Shaham seemed to have to struggle to produce the volume needed at the beginning of the second movement (Adagio di molto), a surprise given the violin he was playing. Nonetheless, the movement contained some interesting passages, one of which was an ascending violin with a descending orchestra. The cello part was very pleasant.

The third movement (Allegro ma non troppo) was probably the most difficult, and was done very well. There was a section with just the violin repeating the theme with the timpani in the background that I found extremely captivating. If one were to read meaning into these things, one could conclude Sibelius finally came to accept his limitations and was at peace with it.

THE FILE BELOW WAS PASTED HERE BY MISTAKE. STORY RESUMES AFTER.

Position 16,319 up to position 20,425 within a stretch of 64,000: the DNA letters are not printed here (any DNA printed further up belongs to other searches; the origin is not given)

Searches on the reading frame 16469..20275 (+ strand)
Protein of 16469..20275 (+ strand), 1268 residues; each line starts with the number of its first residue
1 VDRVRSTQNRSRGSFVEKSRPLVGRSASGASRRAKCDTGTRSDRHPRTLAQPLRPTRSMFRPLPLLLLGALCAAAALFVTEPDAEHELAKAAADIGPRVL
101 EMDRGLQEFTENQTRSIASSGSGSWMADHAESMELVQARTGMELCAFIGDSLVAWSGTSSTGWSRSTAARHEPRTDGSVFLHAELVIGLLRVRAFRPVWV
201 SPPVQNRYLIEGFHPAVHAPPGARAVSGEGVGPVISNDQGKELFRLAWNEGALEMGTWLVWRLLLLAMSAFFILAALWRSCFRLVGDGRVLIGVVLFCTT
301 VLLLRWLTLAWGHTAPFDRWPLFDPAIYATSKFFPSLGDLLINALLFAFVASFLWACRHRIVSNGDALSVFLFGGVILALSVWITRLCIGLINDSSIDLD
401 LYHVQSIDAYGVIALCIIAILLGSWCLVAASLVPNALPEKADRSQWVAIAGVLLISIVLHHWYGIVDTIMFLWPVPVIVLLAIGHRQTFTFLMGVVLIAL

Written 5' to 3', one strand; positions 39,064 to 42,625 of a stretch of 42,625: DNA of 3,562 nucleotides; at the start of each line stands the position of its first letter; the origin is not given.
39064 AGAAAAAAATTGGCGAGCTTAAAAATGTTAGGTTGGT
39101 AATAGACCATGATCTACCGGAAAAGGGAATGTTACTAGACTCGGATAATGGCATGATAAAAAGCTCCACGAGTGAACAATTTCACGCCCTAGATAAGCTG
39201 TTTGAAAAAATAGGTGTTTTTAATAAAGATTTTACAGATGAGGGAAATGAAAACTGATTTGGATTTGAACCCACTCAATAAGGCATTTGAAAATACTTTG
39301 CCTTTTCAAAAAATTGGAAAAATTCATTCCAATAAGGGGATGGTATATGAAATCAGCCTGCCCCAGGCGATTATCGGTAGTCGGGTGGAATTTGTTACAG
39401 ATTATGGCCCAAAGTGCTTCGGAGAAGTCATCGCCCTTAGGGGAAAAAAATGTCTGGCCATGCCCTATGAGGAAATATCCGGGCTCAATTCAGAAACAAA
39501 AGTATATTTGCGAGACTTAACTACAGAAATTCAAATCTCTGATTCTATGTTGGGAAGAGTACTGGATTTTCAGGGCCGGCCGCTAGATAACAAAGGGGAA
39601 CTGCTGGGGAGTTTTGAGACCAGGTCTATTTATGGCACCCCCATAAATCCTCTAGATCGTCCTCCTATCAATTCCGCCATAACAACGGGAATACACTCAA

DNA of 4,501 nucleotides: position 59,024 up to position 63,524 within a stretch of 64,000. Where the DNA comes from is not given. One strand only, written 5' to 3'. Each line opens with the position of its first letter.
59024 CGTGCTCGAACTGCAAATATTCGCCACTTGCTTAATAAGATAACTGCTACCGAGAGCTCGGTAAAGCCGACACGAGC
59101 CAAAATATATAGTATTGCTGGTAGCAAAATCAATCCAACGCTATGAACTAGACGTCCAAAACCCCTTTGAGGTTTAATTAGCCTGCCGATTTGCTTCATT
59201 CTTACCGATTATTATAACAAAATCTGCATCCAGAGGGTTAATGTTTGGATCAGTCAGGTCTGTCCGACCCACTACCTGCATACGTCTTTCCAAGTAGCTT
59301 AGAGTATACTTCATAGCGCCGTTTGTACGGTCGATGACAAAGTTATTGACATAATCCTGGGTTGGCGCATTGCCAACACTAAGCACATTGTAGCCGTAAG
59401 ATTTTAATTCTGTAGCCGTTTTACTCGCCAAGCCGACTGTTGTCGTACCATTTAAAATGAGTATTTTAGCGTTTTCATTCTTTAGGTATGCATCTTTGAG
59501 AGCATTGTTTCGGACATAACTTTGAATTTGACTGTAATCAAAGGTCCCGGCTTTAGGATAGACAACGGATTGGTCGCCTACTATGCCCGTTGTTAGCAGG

The audience gave Shaham a well-deserved applause, and he played an encore piece which I believe to be a Bach partita for the solo violin.

The second half of the concert began with another Sibelius piece based on a Finnish epic complied from ancient pagan myths. This tone poem tells of the story of the Swan of Tuonela (land of death, hell) floating majestically on the waters surrounding this Tuonela. The English horn represents the Swan’s death song.

This was a forgettable performance of a forgettable piece. The program notes recognizes this by saying the mood is more of resignation; I would go further and say the piece didn’t reflect at all the story it was supposed to tell. The English horn was barely noticeable most of the time, and sounded more like endless droning than the song of the dying Swan. There were several cello passages that were quite pleasant, though.